Will Persil’s fragrance innovation refresh the brand?

Will Persil’s fragrance innovation refresh the brand?

That Unilever is extending flagship laundry brand Persil with a fragranced sub-brand (MW last week) highlights the struggle manufacturers face to add meaningful value in a fiercely competitive sector.

The move also confirms that it is fragrance-led innovation that leads the way in today’s laundry detergent market, rather than format or task-driven development.

Persil, the market leader, is facing increasing competition from Procter & Gamble mid-market brand Bold – which has leveraged its own fragranced range resulting in strong growth – as well as from supermarket own-labels, which have become more attractive in today’s price-sensitive market.

According to Mintel, the detergents market is forecast to see only marginal growth from its total 2007 value of £857m. Persil, although still the market leader, has seen its brand share drop by 2% since 2005, from 24% to 22%.

Sensitive skin

The new Persil sub-brand, Persil Naturals, is set to launch in early 2009 and echoes the just-launchedNaturals variants added to Unilever’s market-leading fabric conditionerComfort. The Comfort Naturals linehas been developed for sensitive skin and is available in three variants/ olive blossom with cotton extract; jojobaoil and white orchid; and a fragrance blended with aloe vera.

The move to introduce fragrances to Persil is proof that premium detergent brands are having to develop new ways to simply maintain market share, say experts.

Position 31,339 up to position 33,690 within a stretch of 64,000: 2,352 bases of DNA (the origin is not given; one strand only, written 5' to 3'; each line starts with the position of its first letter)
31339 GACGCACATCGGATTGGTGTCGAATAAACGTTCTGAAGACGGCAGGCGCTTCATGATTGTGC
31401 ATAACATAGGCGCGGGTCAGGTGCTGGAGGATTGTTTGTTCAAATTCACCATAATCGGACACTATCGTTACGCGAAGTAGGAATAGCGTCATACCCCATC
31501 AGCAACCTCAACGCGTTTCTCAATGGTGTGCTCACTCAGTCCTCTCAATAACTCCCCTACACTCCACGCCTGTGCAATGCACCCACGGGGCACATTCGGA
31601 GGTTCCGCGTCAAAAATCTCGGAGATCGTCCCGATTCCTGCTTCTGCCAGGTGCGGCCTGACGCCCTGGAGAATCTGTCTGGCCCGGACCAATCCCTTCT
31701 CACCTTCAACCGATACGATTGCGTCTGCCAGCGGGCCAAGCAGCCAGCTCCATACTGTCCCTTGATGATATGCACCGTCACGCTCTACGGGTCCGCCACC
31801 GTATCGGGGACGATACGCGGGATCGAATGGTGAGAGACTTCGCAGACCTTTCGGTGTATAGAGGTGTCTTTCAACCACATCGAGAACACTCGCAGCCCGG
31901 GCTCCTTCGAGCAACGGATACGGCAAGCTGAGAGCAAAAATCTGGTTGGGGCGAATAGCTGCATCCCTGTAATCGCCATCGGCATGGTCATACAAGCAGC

Leo Burnett account director Chris Jackson heads the advertising agency’s laundry business across western Europe, working on P&G brands including Fairy and Dreft.

He says: “Brands need to offer some meaningful product innovation to the consumer, so that they are willing to pay a premium. What we’re seeing now is that it is not enough to simply have a new format.”

Jackson believes the challenge for brands is how to continue to give consumers a sense of value when own labels are increasingly trusted. He says: “We have seen switching from the kind of consumers who would usually buy the premium brands.”

Brand extensions into fragrances have been the main factor affecting growth in laundry detergents for the past two years, despite major brand-led marketing campaigns from premium lines, such as Persil’s Dirt isGood positioning, recently developed with the global Every Child Has the Right push. P&G, too, invested £12m in its 30-degrees campaign for Ariel, but has seen the brand’s UK shareslide from 21% to 18% between 2005 and 2007.

Jackson points out that P&G brand Bold’s growth “kick-started” when it introduced its Camomile variant in 2004. With further launches of aspirational-sounding fragrances, such as Black Diamond and Lotus Flower, the brand grew 3% between 2005 and 2007, giving it a market share similar to that of Ariel.

Euromonitor household care analyst Adrian Atterby says he is surprised Unilever has not introduced fragrances to Persil sooner. “Bold has been leading the way, gaining share hand over fist for three or four years,” he says.

“Consumers must wonder why it is that Bold is a ‘standard’ product, and yet has all these fragrance options, as does Unilever’s cheaper brand Surf, but ‘premium’ Persil has none.”

Fresh perspective

Atterby feels that, while Persil Naturals is aimed at an older consumer, probably with children, it is “clearly in response” to Bold. “Fragrances are easier to update. They give the consumer something fresh and interesting, rather than dull advertising about format types,” he says.

Unilever is expected to spend at least £5m on the UK launch of Persil Naturals, in the hope, say observers, that the line will go some way to preventing further erosion of the brand’s market share.

Louise Jack

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